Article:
2977 gassed geese, 2996 dead human beings. Are you saying it’s all relative? how about the grieving relatives of the 2996 dead? How many of them are there?
I was trying to write a brief, essayistic and digressive meditation on my thinking during my visit, one year ago, to NYC, hopefully showing how it moved from looking up facts about Prospect Park to a consideration of the weight of numbers and how they identify us and this day. Not trying to dismiss or equate or say anything is relative, by any means. For me, it’s an essay about the coincidence of facts as much as anything. The number of grieving relatives is, perhaps, another loss that can’t be fully calculated or understood. Hope I didn’t offend in any way.
Reblogged this on wtcbank.
Things to ponder that are not quite linked and yet….I liked the last two paragraphs especially, somehow. An interesting perspective. My post today on 9/11 was very different with visceral, unedited feeling. I could find no logical balance even now but that doesn’t mean that I find your post any less valid. Thanks.
This is a powerful post, I can feel the grief and sadness associated with this piece. Moreover, the analogy of gassing the geese and lives lost is beautiful! An amazing narrative to capture the sad feel of article!
Regards, Chaitanya Haram 🙂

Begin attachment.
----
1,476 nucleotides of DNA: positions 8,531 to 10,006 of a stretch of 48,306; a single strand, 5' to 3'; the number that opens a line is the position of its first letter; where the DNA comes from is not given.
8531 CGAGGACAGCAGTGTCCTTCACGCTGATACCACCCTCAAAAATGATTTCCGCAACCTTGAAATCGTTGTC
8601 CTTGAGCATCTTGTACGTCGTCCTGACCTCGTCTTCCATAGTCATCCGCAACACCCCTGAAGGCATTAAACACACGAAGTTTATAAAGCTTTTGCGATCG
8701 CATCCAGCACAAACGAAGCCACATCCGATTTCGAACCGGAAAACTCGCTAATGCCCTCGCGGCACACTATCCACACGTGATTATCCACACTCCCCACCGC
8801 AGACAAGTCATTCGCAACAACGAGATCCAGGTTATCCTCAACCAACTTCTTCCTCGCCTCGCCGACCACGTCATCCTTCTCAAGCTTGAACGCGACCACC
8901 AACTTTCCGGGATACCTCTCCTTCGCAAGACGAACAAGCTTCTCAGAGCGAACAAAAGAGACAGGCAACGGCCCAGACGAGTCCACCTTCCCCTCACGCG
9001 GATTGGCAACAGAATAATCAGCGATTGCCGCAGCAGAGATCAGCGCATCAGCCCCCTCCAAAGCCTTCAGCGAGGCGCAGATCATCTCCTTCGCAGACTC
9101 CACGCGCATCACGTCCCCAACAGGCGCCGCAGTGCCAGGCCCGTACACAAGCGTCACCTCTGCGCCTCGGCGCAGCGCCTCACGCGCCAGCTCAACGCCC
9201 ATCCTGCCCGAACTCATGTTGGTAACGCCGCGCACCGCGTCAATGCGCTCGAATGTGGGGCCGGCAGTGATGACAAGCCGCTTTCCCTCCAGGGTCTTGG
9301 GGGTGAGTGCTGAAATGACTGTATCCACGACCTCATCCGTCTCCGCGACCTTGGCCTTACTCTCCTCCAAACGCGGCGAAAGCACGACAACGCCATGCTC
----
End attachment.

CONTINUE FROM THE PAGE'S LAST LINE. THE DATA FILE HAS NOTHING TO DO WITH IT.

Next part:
This is such a unique and an interesting post to read. I really love the observations here!
Check out my blog if you like this pointsoftwo.wordpress.com!
Time, space and numbers does seem to be the way we are most comfortable organizing information that is overwhelming. Good post!
[…] Source: The Numbers of the Day […]
I enjoy how out of place and almost dismissive your voice is in mentioning splarge, and then the geese, and then the numerical comparison. That kind of approach seems to make a connection for those who feel disconnected or like the pain or importance of this date is discounted.
Perhaps the most traumatic incident of the era . Losses are irrecoverable. Pains, changrin and disbelief are recorded in numericals
A great read, thanks.
Very nice… I enjoyed reading the the thoughtful reflections you captured. Thank you.
nice post……….literally liked it…….i also enjoyed it …:)
Thank you Steven for this powerful essay. What a fine exploration of the day that changed everything for all of us.
Enjoyable read, thanks
Really interesting observations, love the numbers theme.
I had no idea they killed all those geese simply because they were doing what they were born to do – fly.
Very nice post. Really interesting.
What a phenomenal account and brilliant discourse.
Great thought ..with numbers ..